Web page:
Friday, January 25, 2008

Want to Succeed: Have a Strategy

And more than that, stick to it.

The article ACT FAST AND KISS YOUR RETURNS GOODBYE by Brian Richards, featured on The Motley Fool talks about what's called "the action bias." Acting fast and losing applies to the stock market ... and also to life. In fact, here's an analogy they give from the soccer world, about how to succeed.

Unless something has fundamentally changed, they say, "The most dangerous thing you can do in those cases is to lose your sense of perspective. Because once you do that, you'll convince yourself that you need to do something...[and] doing something is trouble, pure and simple."

From the article:

Soccer really does explain the world
The next time you experience a down day or portfolio gyration, think about those words of wisdom before jumping from one strategy to another. Or even better: Don't do anything at all. (One good way to handle volatility is to simply not quote your stocks so much.)

In a 2005 study, "Action Bias Among Elite Soccer Goalkeepers: The Case of Penalty Kicks," five Israeli professors found that while "the utility-maximizing behavior for goalkeepers is to stay in the goal's center during the kick, in 93.7% of the kicks the goalkeepers chose to jump to their right or left."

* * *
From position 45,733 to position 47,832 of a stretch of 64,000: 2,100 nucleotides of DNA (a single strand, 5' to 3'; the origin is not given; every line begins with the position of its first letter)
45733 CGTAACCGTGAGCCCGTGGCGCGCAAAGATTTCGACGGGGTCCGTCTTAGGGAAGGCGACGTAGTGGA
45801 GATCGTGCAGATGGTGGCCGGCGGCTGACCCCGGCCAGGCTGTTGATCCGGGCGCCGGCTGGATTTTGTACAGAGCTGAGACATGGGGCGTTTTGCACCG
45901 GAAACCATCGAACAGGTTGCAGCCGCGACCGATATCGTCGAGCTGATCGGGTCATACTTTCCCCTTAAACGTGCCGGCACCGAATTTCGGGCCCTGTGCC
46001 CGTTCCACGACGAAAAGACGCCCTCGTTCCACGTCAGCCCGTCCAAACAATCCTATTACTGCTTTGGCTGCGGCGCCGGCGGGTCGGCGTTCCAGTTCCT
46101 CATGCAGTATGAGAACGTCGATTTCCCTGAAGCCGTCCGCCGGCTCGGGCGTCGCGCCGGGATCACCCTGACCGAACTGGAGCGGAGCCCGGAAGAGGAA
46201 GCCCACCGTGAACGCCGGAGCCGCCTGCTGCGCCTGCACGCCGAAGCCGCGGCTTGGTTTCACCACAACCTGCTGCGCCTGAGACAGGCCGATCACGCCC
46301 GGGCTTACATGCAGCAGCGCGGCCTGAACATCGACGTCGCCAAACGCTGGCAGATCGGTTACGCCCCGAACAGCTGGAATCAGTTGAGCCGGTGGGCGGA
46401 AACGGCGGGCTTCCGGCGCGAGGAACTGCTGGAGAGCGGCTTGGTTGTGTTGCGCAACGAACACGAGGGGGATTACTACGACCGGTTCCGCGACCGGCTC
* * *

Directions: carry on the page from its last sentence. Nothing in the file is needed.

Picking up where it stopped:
In other words, in a high-stress situation, the most efficient decision -- inactivity -- was taken but 6% of the time. The researchers hypothesized that the reason for the discrepancy was "action bias":

According to the norm theory, people have stronger feelings associated with outcomes when they come from abnormal causes. Consequently, because the norm is that goalkeepers jump to one of the sides, the disutility associated with missing a ball might be greater following a non-common behavior (staying in the center) than following normal behavior (jumping to the side).

Next time you find yourself with an itchy trigger finger on a tough market day [or just a tough day], remember the plight of the elite soccer goalkeeper.

And keep this in mind about emotions. It's necessary and good to have them, and to know them, but that doesn't mean you have to take your emotional temperature or pulse 20 times a day.

Let me help you learn more about emotional intelligence. Email me at for programs, courses, and personal coaching.

Read the full article here.

In the article, they quote Tim Hanson's stock advice:

  1. A consistent philosophy.
  2. A sense of perspective.
  3. Daily discipline.
Not a bad game plan.
Let me help you strategize for success.

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